Run-up to Budget 2020-21: On Govt table — Do away with or prune tax on long term capital gains

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Shared News| January 4, 2020 9:19:20 am
LTCG was reintroduced after a gap of 14 years and the Finance Minister had proposed that all gains up to January-end 2018 would be grandfathered. (File photo, source: PTI)

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TO PROMOTE long-term flows into equities, the Finance Ministry is considering a partial or complete rollback of the long term capital gains (LTCG) tax on shares of listed companies. The Prime Minister’s Office and the Finance Ministry have held a series of discussions on the issue in the run-up to the Budget, two senior government officials told The Indian Express.

Sections within the government as well as leading market players have noted that LTCG has not yielded much in terms of revenue. The tax was imposed after direct intervention by Prime Minister Narendra Modi seeking financial market players to make a fair contribution for nation building. It was reintroduced after a gap of 14 years and the Finance Minister had proposed that all gains up to January-end 2018 would be grandfathered.

Will promote equity culture
After a gap of 14 years, the government decided to impose a 10 per cent tax on long-term capital gains arising from sale of shares in listed companies and equity-oriented mutual funds. It has not yielded much in revenues, but has instead reduced the incentive for holding stocks over longer periods. Doing away with the tax will give an impetus to the equity investment culture in the country.

If not a complete rollback, it was possible that the tax on LTCG on sale of equity shares could be reduced to 5 per cent from 10 per cent now. An announcement is expected in the Budget for 2020-21. In the Budget announced on February 1, 2018, then Finance Minister Arun Jaitley imposed the 10 per cent tax on capital gains exceeding Rs 1 lakh per year arising from transfer of listed shares without any indexation benefit.

Market players say the re-introduction of the tax is “an avoidable irritant” in the structural growth of the Indian equities market. While it did not contribute much to the excheuquer, it led to hot money flows into the market. “As of today, there is not much incentive to hold equities for the long term, as the LTCG is 10 per cent, while the tax on short term capital gains (STCG) is 15 per cent. This needs to be corrected to promote long term equity culture and prevent money chasing short-term gains,” one of the government officials familiar with the discussions said.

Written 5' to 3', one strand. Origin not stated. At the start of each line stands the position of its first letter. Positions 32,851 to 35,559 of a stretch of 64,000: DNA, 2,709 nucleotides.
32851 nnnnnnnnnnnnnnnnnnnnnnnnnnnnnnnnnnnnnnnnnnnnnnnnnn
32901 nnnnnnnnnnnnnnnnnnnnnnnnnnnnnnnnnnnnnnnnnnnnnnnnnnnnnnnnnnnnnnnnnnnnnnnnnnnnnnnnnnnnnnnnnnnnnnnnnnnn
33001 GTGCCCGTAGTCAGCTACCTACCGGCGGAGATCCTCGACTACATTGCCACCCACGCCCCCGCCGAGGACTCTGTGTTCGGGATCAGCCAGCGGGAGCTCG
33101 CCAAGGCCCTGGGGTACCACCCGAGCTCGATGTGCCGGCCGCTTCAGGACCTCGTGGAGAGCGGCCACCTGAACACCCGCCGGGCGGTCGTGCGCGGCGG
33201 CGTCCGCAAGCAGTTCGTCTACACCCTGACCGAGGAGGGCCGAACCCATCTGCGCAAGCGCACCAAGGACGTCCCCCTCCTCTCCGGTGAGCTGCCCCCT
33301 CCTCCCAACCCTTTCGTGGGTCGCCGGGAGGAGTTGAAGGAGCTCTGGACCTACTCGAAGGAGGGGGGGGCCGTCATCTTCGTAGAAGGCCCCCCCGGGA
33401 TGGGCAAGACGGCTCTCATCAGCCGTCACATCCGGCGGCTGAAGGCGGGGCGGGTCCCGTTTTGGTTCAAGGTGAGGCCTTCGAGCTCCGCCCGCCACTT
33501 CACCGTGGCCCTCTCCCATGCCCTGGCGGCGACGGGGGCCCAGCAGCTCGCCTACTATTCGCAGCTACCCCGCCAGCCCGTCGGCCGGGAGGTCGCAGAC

Market data shows that out of the 2,280 listed entities at the Bombay Stock Exchange, only 320 companies have generated positive returns. The remaining 1,960 stocks have generated a negative return for investors. “Performance of stocks over the last two years shows that the government would not have generated any meaningful revenue on account of LTCG tax. It is unproductive and an irritant,” said the CEO of a leading mutual fund.

The Finance Ministry did not respond to queries seeking comments.

At a SEBI event on December 24, 2016, Prime Minister Modi had highlighted the government’s agenda to raise taxes from the stock market. “.those who profit from financial markets must make a fair contribution to nation-building through taxes. For various reasons, the contribution of tax from those who make money on the markets has been low. To some extent, it may be due to illegal activities and fraud. To stop this, SEBI has to be extremely vigilant. To some extent, the low contribution of taxes may also be due to the structure of our tax laws,” he had said.

“Low or zero tax rate is given to certain types of financial income. I call upon you to think about the contribution of market participants to the exchequer. We should consider methods for increasing it in a fair, efficient and transparent way,” Modi said. The LTCG was announced a year later.